In two weeks, on Friday, June 4th, Los Angeles Urban League and Black College Expo™ will host our second annual Black High School Graduation: Rites of Passage. We hope you will join us live online as we livestream and celebrate Black Excellence with our graduating high school seniors across the nation. This year’s celebration will feature music, entertainment, and a host of celebrities and cultural icons, including YoYo, Crystal Westbrooks, and Kel Mitchell, with special guests Uzo Aduba, Marcus Scribner, Trevor Jackson, Shaun Robinson, and many more. This event is for everyone so we ask that you invite all your friends and family to join this special occasion, which we assure you will be a moment of unity for the Black community and our allies.
Graduating is a big deal, especially in this current environment, graduating from high school is no small accomplishment. We must honor this powerful rite of passage for what it is – a transition and transformation in identity, life experience, and relationships, a remarkable milestone in the lives of our young people that we should recognize and celebrate. High school graduation is not only a right of passage, it gives each graduate the power to face the world with a new sense of achievement and confidence, knowing that they can meet any new challenge.
In 1954 the landmark U.S. Supreme Court ruling of Brown v. Board of Education ruled that segregated schools violated the 14th Amendment and were unconstitutional. Six years later, at the age of six, Ruby Bridges would walk through threatening white mobs to become the first African American child to desegregate William Frantz Elementary School in New Orleans, Louisiana. Because of this, Ruby and the Bridges family would live through endless, overt racism and constant death threats. Today, at 66, Ms. Bridges is a celebrated civil rights activist, author, and speaker. We say this not only to highlight a powerfully influential civil rights icon but also to illustrate the facts of where African Americans stood within the U.S. education system – not even a lifetime ago. We say this as a reminder of where we were, not so long ago, and what we had to fight for and must continue fighting to get access to the opportunities for ourselves and those coming behind us.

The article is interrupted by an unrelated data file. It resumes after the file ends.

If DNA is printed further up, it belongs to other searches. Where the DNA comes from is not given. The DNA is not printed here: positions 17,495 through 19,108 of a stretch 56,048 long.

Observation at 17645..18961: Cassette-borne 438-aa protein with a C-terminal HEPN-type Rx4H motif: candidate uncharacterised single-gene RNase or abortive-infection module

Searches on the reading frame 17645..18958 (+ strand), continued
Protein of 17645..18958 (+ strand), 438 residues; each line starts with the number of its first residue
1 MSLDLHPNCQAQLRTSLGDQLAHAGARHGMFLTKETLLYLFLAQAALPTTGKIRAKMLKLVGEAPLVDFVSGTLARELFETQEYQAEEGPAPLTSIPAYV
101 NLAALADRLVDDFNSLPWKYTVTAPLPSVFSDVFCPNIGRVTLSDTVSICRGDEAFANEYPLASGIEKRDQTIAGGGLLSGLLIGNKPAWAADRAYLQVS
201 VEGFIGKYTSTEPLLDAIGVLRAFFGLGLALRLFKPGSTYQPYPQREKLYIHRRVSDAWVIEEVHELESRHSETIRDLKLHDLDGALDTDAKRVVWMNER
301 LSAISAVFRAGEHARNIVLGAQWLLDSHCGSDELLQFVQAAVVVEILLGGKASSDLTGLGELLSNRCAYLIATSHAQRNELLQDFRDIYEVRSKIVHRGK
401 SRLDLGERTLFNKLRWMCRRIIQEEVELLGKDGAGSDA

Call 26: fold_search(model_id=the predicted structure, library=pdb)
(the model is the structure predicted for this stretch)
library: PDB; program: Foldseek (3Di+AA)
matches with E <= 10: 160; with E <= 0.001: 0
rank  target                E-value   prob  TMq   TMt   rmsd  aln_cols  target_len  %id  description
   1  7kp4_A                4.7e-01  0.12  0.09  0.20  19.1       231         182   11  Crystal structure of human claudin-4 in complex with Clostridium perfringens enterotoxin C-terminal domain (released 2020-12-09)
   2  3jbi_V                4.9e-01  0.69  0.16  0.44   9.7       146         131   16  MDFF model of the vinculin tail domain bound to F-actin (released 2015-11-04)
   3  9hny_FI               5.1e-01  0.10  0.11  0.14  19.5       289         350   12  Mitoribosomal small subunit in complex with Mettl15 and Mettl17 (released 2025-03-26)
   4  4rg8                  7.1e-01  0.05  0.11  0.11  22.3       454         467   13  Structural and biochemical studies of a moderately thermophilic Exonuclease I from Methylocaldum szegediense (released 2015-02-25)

Systemic racism impacts our Black students, with our children perpetually experiencing lower graduation rates than White students. Our children are more likely to experience harsher discipline and suspensions and less likely to be given opportunities to engage in programs for gifted children. Too many of our students live in over-policed neighborhoods and have to dodge state-funded school-to-prison pipelines where African Americans make up most of the population. And when they are in school, too many Black students are met with doubt, scrutiny, and the cynicism of low expectations. Equally damaging, many Black students aren’t encouraged to take advantage of the range of opportunities that exist for them after graduation – including vocational training for lucrative trades, inexpensive community colleges, and affordable four-year universities.
The Urban League joined with Black College Expo to create a Black High School Graduation event to address some of these issues. We created a space where Black Excellence is the norm, the natural result of high expectations, a place where our culture and our voices can be unapologetically Black and proudly express our individual and collective pride. So please join us on June 4th as we honor this Rite of Passage, turn our figurative tassels to the side, and throw our caps in the air. Our children deserve this and so much more.